Jahangir features architecture vanished from the style; his great mosque at Lahore is in the Persian style, covered with enameled tiles. At Agra, the tomb of Itmad-ud-Daula, which was completed in 1628, was built entirely of white marble and covered in pietra dura mosaic. Jahangir also built the Shalimar Gardens and Nishat Bagh, and their accompanying pavilions on the shore of Dal Lake in Kashmir. He also built a monument to his pet deer, Hiran Minar in Sheikhupura, Pakistan and due to his great love for his wife, after his death he went on to build his mausoleum in Lahore.

Shah Jahan[edit]

Rather than building huge monuments like his predecessors to demonstrate their power, Shah Jahan built elegant monuments. The force and originality of this previous building style gave way under Shah Jahan to a delicate elegance and refinement of detail, illustrated in the palaces erected during his reign at Agra and Delhi. Some examples include the Taj Mahal at Agra, the tomb of his wife Mumtaz Mahal. The Moti Masjid (Pearl Mosque) in the Lahore Fort and the Jama Masjid at Delhi are imposing buildings of his era, and their position and architecture have been carefully considered so as to produce a pleasing effect and feeling of spacious elegance and well-balanced proportion of parts. Shah Jahan also built sections of the Sheesh Mahal, and Naulakha pavilion, which are all enclosed in the fort. He also built a mosque named after himself in Thatta called Shahjahan Mosque. Shah Jahan also built the Red Fort in his new capital at Shah Jahanabad, now Delhi. The red sandstone Red Fort is noted for its special buildings-Diwan-i-Aam and Diwan-i-Khas. Another mosque was built during his tenure in Lahore called Wazir Khan Mosque, by Shaikh Ilm-ud-din Ansari who was the court physician to the emperor.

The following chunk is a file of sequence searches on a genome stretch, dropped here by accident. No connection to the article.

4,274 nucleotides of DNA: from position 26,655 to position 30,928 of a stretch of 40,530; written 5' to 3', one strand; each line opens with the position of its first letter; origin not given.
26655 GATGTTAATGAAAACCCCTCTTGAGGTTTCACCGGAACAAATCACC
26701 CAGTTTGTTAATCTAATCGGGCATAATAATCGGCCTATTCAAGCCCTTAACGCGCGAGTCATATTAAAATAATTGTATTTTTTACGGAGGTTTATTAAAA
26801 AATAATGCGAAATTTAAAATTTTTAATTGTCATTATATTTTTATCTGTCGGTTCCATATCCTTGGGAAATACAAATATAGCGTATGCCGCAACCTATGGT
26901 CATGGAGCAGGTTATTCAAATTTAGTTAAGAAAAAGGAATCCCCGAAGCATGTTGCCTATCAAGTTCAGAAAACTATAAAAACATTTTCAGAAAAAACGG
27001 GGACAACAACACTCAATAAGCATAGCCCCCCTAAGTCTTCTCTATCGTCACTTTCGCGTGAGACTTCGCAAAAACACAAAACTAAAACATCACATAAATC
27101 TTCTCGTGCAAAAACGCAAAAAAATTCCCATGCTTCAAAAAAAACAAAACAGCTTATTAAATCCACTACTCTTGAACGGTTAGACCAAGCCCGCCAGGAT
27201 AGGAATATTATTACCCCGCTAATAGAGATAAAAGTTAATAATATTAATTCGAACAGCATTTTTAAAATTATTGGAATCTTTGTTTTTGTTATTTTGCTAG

Taj Mahal[edit]

Main article: Taj Mahal

The Taj Mahal, a World Heritage Site known as the "teardrop on the cheek of time" according to writer Rabindranath Tagore, was built between 1630–48 by the emperor Shah Jahan in memory of his wife Mumtaz Mahal. Its construction took 22 years and required 22,000 laborers and 1,000 elephants. Built entirely of white marble at a cost of approximately 32 million rupees[citation needed], it is one of the Seven Wonders of the World. The building's longest plane of symmetry runs through the entire complex except for the sarcophagus of Shah Jahan, which is placed off centre in the crypt room below the main floor. This symmetry extended to the building of an entire mirror mosque in red sandstone, to complement the Mecca-facing mosque placed to the west of the main structure. Shah Jahan used "pietra dura", a method of decoration on a large scale-inlaid work of jewels.

Shalimar Gardens[edit]

The Shalimar Gardens (1641–1642) built on the orders of Shah Jahan in Lahore, Pakistan, is also on the UNESCO world heritage list.

Aurangzeb and later Mughal architecture[edit]